So I just returned from a fabulous Girl’s Weekend to the Big Apple where we spent a blissful three days shopping, sightseeing, and laughing! We laughed at ourselves trying on some ridiculous pieces of clothing (insert crazy long-sleeved leather dresses)…we laughed off having to walk 30+ blocks to dinner in heels because there was not a single available taxi during Friday night rush hour…we laughed at the clever writing in “Wicked”…we laughed at how amateur we are at taking selfies (a surprisingly hard skill to conquer!)…we laughed at stories shared through a friendship of 19 years. Laughter truly is the best medicine. Humor is such a critical piece in our connection with others around us. Humor can be dry, overt, witty, in-your-face, inappropriate, ironic, and memorable. It helps us engage with story characters and relate to the world around us. Humor is, above all, a complex little creature and it is a very hard concept for my kiddos to grasp. I like to use props like mustaches, silly costumes, and puppets. Seriously, how much fun are mustaches?!?!? My son actually took these in to his class this year on his birthday instead of sugar-loaded food…they were such a hit! If you welcome your students to class with one of these furry things stuck to your upper lip, you are sure to get some laughs out of even your toughest customers! Every year I dress up for “speak like a pirate day”. I have plenty of eye patches, bandannas, and gold doubloons for any matey who wants to join in. It’s fun to not take yourself so seriously and be silly with the students. Fun=learning in my book!
And speaking of “speak like a pirate day”… it is coming up on Friday, September 19, 2014. I couldn’t be more excited!! I spend two weeks with this unit so that I can teach, explore, and expand vocabulary and concepts. One of the projects we create is a pirate joke book. I usually have to spend some time teaching the technique to joke telling as well as the humor in the punch lines. I love it when the kids start to understand jokes and can create their own to add to their joke book.
On the actual day, we walk around campus and share our joke book or words from our treasure map. They think it is so funny when adults use the pirate lingo with them. Our fabulous secretaries will tease them about having to “walk the plank” if they don’t laugh loud enough at their jokes 🙂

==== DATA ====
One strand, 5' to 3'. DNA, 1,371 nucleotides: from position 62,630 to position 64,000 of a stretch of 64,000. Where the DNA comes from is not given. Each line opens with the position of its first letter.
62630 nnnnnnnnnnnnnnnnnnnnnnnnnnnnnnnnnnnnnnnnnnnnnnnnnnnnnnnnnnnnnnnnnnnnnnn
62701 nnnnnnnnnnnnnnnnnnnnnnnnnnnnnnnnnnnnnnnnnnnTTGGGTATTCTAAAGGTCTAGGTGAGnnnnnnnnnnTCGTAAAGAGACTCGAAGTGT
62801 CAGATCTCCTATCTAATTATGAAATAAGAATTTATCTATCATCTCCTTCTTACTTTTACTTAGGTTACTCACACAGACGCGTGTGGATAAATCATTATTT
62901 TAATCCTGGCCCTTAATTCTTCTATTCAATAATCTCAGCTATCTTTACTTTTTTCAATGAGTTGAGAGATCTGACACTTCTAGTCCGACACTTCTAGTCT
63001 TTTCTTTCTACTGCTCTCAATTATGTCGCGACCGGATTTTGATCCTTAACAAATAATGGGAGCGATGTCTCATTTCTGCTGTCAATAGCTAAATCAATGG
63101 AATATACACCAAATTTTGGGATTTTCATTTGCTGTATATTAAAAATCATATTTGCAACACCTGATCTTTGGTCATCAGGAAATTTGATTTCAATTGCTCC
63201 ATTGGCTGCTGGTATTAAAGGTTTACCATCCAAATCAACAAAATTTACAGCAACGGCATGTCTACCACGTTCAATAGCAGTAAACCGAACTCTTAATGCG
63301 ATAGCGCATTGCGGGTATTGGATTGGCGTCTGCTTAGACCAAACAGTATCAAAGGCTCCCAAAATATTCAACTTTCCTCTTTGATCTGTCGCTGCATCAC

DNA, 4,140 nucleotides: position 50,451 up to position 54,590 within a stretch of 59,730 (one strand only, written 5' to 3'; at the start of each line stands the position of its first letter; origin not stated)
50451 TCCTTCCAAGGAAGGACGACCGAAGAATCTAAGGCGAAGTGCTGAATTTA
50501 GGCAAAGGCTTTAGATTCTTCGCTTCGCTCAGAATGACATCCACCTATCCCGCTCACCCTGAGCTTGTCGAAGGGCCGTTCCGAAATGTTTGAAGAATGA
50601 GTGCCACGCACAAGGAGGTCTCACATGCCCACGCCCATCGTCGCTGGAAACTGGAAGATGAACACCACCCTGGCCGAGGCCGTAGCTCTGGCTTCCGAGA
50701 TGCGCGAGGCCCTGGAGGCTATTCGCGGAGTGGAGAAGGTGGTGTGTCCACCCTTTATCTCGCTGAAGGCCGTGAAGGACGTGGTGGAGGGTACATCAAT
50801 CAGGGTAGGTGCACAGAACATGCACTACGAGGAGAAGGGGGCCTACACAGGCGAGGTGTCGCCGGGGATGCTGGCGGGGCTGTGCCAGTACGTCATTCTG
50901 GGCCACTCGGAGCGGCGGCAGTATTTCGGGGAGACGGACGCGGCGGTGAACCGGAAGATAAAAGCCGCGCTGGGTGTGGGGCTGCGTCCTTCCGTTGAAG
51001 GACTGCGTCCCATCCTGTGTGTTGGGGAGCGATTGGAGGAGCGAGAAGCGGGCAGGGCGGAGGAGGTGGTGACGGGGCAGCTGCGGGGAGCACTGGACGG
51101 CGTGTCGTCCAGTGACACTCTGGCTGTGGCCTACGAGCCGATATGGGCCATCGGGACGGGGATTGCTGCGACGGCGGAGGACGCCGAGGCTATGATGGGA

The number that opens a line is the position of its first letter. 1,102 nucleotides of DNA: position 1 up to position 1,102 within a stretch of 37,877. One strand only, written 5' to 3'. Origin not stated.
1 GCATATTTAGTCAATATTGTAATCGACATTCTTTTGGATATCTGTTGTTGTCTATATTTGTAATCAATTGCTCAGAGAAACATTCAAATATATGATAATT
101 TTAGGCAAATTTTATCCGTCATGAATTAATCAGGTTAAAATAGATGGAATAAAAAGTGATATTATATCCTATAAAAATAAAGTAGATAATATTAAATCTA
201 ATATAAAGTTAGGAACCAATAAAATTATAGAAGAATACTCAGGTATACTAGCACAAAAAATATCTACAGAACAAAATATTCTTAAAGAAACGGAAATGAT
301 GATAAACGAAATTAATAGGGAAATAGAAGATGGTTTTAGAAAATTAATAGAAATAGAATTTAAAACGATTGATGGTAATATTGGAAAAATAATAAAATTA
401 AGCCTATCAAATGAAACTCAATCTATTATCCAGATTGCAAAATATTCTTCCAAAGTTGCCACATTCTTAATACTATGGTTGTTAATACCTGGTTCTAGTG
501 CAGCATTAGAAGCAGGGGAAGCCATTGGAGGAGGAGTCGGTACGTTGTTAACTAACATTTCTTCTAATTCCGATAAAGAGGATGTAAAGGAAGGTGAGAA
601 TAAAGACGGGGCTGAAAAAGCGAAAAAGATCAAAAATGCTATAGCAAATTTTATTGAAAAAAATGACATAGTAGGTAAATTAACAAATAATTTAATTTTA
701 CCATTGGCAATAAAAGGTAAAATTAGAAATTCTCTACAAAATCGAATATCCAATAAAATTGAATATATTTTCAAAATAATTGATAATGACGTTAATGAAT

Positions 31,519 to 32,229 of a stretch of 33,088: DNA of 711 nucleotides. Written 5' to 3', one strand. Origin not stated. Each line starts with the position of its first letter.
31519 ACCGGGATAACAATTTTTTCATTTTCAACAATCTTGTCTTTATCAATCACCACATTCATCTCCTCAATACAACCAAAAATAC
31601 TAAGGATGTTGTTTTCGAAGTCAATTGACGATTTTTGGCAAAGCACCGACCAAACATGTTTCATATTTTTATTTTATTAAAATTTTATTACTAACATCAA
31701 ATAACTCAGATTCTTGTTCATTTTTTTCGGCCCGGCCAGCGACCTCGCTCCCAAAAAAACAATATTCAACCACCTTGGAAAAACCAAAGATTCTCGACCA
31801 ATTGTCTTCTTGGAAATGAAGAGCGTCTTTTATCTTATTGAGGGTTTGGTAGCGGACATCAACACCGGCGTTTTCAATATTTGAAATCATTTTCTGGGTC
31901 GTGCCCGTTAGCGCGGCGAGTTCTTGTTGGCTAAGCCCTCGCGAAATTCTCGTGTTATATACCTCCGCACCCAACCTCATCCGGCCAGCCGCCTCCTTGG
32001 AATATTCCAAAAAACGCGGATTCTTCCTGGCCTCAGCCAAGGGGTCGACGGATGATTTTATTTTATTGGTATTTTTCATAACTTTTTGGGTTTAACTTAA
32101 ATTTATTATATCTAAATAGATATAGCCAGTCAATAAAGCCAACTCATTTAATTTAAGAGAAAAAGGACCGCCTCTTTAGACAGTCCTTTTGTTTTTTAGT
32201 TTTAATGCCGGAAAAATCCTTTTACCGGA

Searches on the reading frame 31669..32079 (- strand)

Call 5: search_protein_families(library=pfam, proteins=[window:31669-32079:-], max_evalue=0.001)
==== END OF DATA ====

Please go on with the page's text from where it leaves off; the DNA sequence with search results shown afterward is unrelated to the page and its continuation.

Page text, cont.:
And don’t feel like you have to limit your pirate jokes to September! I was inspired by “J”oke day during our end-of-year ABC countdown. As you can read about here, we revisited the pirate jokes, sharing them with friends, teachers, and staff around school. April Fool’s Day is another great day to work on joke telling. National Geographic for Kids has some cute joke books (with stellar photography). It always helps me to have one on hand because my memory for funny jokes is, well, less than impressive.
My language lessons have a heavy concentration on multiple meaning words. It’s really hard to understand the subtlety in jokes and the meaning in many reading passages without knowing the complex layers of vocabulary. My ultimate goal is for children to understand and participate in the world around them and to do this they must acquire word, social, academic, and world knowledge. It’s kind of like peeling away all the layers of an onion. One good starting point is to enrich vocabulary.
I use the general set (pictured above) at the beginning of the year to teach the concept. I then use some thematic content throughout the year to reinforce the skill, establish vocabulary, and introduce new words.
I like using thematic content to practice the skill because there is a meaningful connection for the child to either their classwork or daily life (and sometimes both). I use the “I love my Earth Multiple Meaning Words” FREEBIE set around Earth Day, however you could incorporate it into many different parts of the year.
I also loooove the play on words in Laurie Keller’s story Do Unto Otters. The illustrations, story, and social skills presented are fantastic! I have a lot of fun with this story each year…talk about laughter within the therapy room!!
Fractured fairy tales are another great source when looking for humor in books. You also have many opportunities to make comparisons between stories or characters and also to open up imaginations to create personal versions. Using scripts from Reader’s Theater is another great option. This helps my students with their various goals (articulation, social skills, fluency, vocabulary) while getting a chance to be silly. I particularly like the set that includes fractured fairy tales (Goldilocks and the Three Bullfrogs, for example). My kiddos really enjoy the humor in these. Sometimes using voices or puppets is a fun way to break the ice. Interrupting Chicken by David Ezra Stein is a great book to try for this. I have found that my students are more willing to initially step out of their comfort zone and try silly voices while they are within my familiar space instead of front and center in their classroom.
During our pirate unit, there are many stories that make us laugh including Pirates Go To School by Corrine Demas and How I Became a Pirate by Melinda Long and David Shannon. My articulation kiddos get a ton of practice with their target sounds (especially if they are learning “arrrgh!”).
There is nothing better than finding humor within your own day. This little gem always makes me chuckle and brings a little more sunshine into my day. What an awesome father…reminds me of all the crazy things mine
did does for me!
When it comes to unwinding from a long day and finding some laughter for myself, there is no better source for me than Jimmy Fallon and his humor on The Tonight Show. Watching his show each night helps me to relax, refresh, and refocus my energy for the new day ahead.
I’d love to hear ways that you incorporate humor into your therapy/class room.